Berea Recognized 80 Graduates During Mid-Year Ceremony


Commencement Crowd

President Lyle Roelofs addressing crowd of Berea college graduates at mid-year commencement.
(Photo: Jennifer Lance ’20)

Berea College’s Recognition Ceremony for Mid-Year Graduates was held Sunday, Dec. 8 at 3 p.m. in Phelps Stokes Chapel. Jim Branscome, retired managing director for investment analysis of Standard & Poor’s (S&P), addressed the seniors who completed their degree requirements at the end of this term. The Berea College graduates represent 14 states and 10 other countries.

Jim Branscome

Jim Branscome ’68

Branscome graduated from Berea College in 1968 with a Bachelor of Arts degree in history and political science before embarking on a successful 37-year career. In 2018, Berea College presented him with the Distinguished Alumni award.

A native of Carroll County, Virginia, and the first in his family to graduate from both high school and college, Branscome’s career includes serving as the regional coordinator for Stanford University Center for Research and Development in Teaching, co-chairing the Poverty Task Force for the White House Conference on Youth, working as a correspondent for McGraw-Hill and the Washington Post, primarily covering Appalachia and earning notoriety as an investigative reporter. Later, Branscome became editor-in-chief of McGraw-Hill News, where he supervised 60 editors and reporters in seven cities worldwide and oversaw editorial operations of S&P’s news service. His 1971 New York Times magazine cover story on coal strip mining in Appalachia helped lead to federal regulations in 1972.

Branscome went on to serve S&P for 17 years in various roles, spearheading the creation of S&P’s Investment Advisory Services and setting global direction and management for the analytical, editorial and index businesses. He helped create and licensed the first exchange-traded mutual fund based on the S&P 500 that now has $262 billion in assets under management. He retired in 2007 as the managing director for investment analysis and was a member of S&P’s Index Service’s executive board. During his retirement, Branscome has served the Colorado Mesa University Foundation in various roles. He was appointed by Colorado’s governor to a Commission on Higher Education panel. He now resides in Scottsdale, Arizona with his wife, Sharen.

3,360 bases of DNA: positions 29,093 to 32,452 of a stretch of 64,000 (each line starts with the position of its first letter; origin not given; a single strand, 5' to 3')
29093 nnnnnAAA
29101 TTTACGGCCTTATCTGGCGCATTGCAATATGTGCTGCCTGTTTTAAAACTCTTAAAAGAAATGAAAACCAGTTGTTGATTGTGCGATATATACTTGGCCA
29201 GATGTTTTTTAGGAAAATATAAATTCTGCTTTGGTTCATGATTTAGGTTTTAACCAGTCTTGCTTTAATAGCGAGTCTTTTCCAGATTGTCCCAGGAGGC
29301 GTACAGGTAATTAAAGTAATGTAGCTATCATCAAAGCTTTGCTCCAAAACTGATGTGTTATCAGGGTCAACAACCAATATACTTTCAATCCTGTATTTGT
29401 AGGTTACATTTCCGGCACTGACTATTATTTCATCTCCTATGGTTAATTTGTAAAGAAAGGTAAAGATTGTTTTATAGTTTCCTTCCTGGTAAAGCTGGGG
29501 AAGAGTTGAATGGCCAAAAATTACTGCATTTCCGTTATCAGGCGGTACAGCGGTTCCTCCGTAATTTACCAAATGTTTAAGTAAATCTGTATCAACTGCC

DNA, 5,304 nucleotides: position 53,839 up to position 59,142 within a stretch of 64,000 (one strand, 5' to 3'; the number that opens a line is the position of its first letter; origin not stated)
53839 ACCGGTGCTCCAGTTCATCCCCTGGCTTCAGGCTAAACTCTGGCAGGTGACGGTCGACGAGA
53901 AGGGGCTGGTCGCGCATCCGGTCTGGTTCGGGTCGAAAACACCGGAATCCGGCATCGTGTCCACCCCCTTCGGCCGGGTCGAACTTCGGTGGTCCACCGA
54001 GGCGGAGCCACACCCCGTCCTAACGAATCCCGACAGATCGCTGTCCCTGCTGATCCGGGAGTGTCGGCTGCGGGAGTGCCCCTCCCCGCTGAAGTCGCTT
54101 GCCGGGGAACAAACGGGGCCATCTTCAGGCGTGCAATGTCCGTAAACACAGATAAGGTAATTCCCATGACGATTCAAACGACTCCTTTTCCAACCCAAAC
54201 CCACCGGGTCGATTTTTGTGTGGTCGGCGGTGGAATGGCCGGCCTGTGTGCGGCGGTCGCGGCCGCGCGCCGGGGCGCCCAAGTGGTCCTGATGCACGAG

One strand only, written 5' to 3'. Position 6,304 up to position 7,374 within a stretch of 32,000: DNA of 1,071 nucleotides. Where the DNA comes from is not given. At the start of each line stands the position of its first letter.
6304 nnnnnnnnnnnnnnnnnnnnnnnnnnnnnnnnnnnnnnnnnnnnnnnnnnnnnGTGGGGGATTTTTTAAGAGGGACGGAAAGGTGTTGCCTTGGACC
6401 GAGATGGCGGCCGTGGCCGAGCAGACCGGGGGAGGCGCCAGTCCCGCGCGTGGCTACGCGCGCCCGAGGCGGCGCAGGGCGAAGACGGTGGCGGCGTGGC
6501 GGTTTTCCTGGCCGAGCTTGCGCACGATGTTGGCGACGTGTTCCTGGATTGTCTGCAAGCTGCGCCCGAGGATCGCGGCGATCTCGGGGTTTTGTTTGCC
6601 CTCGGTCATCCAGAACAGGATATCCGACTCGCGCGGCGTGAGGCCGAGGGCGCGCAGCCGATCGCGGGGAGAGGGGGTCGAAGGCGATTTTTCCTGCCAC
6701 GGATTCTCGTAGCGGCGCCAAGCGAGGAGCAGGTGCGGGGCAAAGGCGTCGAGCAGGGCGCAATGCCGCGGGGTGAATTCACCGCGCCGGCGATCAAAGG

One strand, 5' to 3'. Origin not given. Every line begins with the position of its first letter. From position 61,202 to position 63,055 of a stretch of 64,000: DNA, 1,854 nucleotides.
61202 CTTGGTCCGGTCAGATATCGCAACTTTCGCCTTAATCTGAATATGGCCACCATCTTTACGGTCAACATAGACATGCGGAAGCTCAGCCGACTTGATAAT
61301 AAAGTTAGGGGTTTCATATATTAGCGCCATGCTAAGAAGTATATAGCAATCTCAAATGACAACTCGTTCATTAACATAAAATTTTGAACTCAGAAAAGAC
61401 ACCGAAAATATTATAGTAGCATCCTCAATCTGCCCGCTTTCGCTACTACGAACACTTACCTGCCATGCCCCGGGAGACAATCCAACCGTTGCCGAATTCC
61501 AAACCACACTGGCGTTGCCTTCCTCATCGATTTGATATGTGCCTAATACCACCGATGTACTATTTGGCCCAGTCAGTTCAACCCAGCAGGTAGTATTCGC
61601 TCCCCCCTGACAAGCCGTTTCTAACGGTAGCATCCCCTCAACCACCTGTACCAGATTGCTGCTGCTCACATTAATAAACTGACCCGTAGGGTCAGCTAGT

Categories: News, People
Tags: alumni, distinguished alumnus award, graduation, mid-year commencement

Berea College, the first interracial and coeducational college in the South, focuses on learning, labor and service. The College only admits academically promising students with limited financial resources—primarily from Kentucky and Appalachia—but welcomes students from 40 states and 70 countries. Every Berea student receives a Tuition Promise Scholarship, which means no Berea student pays for tuition. Berea is one of nine federally recognized Work Colleges, so students work 10 hours or more weekly to earn money for books, housing and meals. The College’s motto, “God has made of one blood all peoples of the earth,” speaks to its inclusive Christian character.